Title: Lucky Girl
Author: Amanda Maciel
Publisher: HarperCollins Publishers
Publication Date: 04/25/2017
I’d just like to take a moment and thank Harper Collins International for the review copies that I was sent even if I was away from home and reviewing for my CPA (certified public accountant) exams and being on a blog hiatus as much as I hate that I miss reading and reviewing these books so much so I’m sending over my warm caramel hugs and soft vanilla sundae smiles because I got to pass that exam and I’m already a CPA in my own right and I owe the publishers a toast for that. Thank you. I love you to bits and pieces.
Rosie is a beautiful girl—and it’s always been enough. Boys crush on her, men stare at her, girls (begrudgingly) admire her. She’s lucky and she knows it.
But it’s the start of a new school year and she begins to realize that she wants to be more. Namely, she’s determined to be better to her best friend, Maddie, who’s just back from a summer program abroad having totally blossomed into her own looks. Rosie isn’t thrilled when Maddie connects with a football player who Rosie was hooking up with—but if it makes her friend happy, she’s prepared to get over it. Plus, someone even more interesting has moved to town: Alex, who became semi-famous after he stopped a classmate from carrying out a shooting rampage at his old high school. Rosie is drawn to Alex in a way she’s never experienced before—and she is surprised to discover that, unlike every other guy, he seems to see more to her than her beauty.
Then at a party one night, in the midst of a devastating storm, something happens that tears apart Rosie’s life and sets her on a journey of self-discovery that forces her to face uncomfortable truths about reputation, identity, and what it means to be a true friend.
I had been on like a book slump for about 7 months so it’s really hard for me to get my gear up again and started reading and exploring these other worlds. I have trouble getting way past the third chapter lately but anyway I got into reading again through Flame in the Mist by Renee Ahdieh but that’s another story.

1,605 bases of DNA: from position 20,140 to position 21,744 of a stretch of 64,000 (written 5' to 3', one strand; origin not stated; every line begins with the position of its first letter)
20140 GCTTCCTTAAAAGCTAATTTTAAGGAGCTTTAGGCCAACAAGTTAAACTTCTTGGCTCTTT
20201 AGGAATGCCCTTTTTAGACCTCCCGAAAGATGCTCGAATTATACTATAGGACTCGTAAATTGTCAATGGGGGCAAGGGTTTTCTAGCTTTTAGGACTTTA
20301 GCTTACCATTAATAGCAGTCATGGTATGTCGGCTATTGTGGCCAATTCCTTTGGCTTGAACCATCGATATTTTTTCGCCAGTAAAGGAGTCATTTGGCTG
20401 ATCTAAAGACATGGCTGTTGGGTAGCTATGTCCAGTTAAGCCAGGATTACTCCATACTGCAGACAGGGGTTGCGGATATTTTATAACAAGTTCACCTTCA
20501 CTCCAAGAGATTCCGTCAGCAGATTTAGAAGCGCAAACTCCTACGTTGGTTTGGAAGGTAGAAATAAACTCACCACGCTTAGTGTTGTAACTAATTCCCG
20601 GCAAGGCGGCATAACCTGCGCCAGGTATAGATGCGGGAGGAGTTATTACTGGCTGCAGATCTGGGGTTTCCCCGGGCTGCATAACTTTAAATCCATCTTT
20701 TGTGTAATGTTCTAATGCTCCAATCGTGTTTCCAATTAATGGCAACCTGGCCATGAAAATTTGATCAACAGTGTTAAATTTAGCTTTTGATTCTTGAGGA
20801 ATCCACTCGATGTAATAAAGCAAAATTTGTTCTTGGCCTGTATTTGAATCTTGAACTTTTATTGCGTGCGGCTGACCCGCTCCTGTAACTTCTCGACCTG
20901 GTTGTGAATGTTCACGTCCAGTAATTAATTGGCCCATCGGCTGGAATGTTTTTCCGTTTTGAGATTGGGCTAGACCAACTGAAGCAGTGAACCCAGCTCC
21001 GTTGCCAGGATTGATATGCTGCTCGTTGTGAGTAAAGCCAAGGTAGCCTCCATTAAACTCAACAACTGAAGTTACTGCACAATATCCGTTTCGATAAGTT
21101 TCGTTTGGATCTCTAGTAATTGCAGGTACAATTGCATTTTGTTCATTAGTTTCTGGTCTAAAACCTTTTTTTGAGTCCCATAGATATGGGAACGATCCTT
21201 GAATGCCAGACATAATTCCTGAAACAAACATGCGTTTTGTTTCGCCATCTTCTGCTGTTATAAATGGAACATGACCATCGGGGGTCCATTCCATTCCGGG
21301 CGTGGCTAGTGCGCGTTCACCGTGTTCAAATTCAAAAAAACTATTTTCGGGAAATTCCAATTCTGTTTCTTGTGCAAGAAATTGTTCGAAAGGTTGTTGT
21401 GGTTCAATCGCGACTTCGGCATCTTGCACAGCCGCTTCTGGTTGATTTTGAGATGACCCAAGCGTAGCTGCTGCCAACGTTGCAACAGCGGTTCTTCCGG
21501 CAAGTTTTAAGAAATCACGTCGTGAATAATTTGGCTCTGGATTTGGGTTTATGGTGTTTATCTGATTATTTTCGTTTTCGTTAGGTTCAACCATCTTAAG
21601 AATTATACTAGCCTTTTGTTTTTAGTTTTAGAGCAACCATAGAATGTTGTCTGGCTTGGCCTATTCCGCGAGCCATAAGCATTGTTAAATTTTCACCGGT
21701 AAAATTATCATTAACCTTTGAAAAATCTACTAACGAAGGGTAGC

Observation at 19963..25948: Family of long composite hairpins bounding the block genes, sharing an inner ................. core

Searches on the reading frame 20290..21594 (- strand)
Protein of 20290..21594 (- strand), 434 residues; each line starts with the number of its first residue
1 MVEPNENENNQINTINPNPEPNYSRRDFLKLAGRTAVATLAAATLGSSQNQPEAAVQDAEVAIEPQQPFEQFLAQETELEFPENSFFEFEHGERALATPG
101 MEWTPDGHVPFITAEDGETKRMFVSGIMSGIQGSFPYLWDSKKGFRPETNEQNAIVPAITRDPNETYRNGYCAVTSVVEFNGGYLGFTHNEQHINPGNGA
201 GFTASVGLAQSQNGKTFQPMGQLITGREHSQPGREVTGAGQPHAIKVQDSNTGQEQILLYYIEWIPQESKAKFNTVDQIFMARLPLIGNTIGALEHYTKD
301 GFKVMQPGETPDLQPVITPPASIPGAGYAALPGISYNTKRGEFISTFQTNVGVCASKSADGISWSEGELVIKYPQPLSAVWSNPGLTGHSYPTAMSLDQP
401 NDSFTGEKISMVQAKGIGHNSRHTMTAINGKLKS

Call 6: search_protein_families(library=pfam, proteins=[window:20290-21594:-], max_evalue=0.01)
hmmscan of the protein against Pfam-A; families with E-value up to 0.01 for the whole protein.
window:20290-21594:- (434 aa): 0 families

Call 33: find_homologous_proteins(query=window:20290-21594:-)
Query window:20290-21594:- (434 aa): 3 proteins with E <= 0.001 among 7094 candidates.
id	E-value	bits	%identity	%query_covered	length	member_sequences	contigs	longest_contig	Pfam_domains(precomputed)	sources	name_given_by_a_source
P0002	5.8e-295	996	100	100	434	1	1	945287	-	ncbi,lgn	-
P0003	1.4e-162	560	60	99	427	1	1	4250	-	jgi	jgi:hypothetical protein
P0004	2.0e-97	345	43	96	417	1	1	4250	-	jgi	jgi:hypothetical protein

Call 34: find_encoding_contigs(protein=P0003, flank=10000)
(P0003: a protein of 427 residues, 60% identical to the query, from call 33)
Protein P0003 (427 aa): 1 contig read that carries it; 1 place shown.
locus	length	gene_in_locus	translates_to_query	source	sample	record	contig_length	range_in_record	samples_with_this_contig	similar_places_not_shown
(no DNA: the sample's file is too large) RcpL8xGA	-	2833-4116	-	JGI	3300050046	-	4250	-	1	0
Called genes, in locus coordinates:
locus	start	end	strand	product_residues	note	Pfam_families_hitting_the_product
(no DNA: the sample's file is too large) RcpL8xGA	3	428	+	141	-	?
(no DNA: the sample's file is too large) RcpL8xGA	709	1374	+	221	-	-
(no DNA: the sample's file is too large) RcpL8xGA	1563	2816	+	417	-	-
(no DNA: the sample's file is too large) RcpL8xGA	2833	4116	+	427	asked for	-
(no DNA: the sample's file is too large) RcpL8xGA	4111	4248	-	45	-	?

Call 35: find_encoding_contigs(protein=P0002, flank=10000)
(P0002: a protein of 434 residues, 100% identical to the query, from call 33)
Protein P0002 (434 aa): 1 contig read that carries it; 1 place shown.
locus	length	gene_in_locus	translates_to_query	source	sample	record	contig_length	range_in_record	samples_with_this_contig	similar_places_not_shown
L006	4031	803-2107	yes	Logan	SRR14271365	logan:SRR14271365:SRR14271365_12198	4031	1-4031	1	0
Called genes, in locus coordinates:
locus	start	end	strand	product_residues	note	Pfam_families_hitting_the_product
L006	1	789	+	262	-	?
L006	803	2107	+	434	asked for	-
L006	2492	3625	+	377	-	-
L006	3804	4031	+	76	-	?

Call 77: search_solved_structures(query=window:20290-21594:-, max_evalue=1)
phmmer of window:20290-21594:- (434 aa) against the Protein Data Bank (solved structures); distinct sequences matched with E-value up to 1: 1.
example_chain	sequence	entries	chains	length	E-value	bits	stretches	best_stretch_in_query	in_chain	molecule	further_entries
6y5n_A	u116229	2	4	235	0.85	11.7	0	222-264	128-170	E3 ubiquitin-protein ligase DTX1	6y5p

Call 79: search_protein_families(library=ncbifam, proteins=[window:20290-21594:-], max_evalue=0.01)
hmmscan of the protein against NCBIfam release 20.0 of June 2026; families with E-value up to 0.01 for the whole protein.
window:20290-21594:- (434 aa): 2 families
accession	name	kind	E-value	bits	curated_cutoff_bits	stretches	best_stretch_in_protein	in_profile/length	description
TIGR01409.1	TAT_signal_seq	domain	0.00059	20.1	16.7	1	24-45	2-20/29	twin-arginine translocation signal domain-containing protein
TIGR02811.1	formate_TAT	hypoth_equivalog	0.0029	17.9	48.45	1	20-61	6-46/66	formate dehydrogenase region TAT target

So anyway this is perhaps my fourth book after that coping up with my book slump phase and this really got me triggered. I binge-read this one, I picked this one up because it’s just thin and the fonts are normal sized not the small ones so I thought I could just read it easily. When I read the prologue, what I thought was this was a book where the main girl or her friend gets raped, but apparently I was wrong (I blame binge-watching 13 reasons why), also when I was on the third or fifth chapter I already though I that I would be giving it a 3 star.
Yes it’s the normal high school drama, where the popular girl is too beautiful for her own good and jocks are into her and yeah that is where the plot kinda revolves around. The thing I liked about this book, is the normal thing I liked in books. In which in this case the friendship thing between Rosie and Maddie and the sister thing for Rosie and Ayla in which I relate to. Sort of. Let me just shout the message of the friendship: BFFS BEFORE DUDES! FRIENDSHIPS BEFORE BROS! FRIENDSHIP IS WAY MORE IMPORTANT THAN FIGHTING OVER NONSENSE STUFF LIKE BOYS! The siblings’ relationship though is where you now, the siblings don’t get along, they have fights, they have insecurities but at the end of the day they’re still siblings, blood is thicker than water and there is always that sibling bond. The romance was cute and sweet where Rosie finds love in the mysterious popular guy who doesn’t think of her the way most guys thinks about her and doesn’t droll at her face or her body for that matter. I also loved how a gentleman Alex is. I approve.
As for the plot, it was okay, the pace is fast which was really good since I was binge-reading. The plot was not about rape then it was sexual assault and beauty and self-worth and knowing that beauty comes with a certain price especially these days, more specifically with teenage girls. It’s always really hard to read these kind of books since it triggers me. In which I think did fulfill the purpose of this book and that is a very good thing about it.
I hate that boys and men in general sometimes forgets that women owns their bodies and that they are not objects they can just grab whenever they feel the need to or something to just stick their awful manhood with and that women deserves respect and gentleness and damn consent. What I hate so much is the disrespect shown to girls and like they can’t do anything about it and that some shitty nonsense pathetic worthless sport is more important than treating women the right way, treating girls the way they deserve; and that is with care and affection alone. Even if some people doesn’t know how it feels like to be sexually assaulted or harassed or raped or even get paranoid about men: at least these kinds of books pass that message on and I’m grateful for the eye-opener that they are.
Since this got me triggered and it was in fact good, the message was crystal clear and I’ve felt different kinds of emotions: I’m giving it a 4, instead of just 3 stars.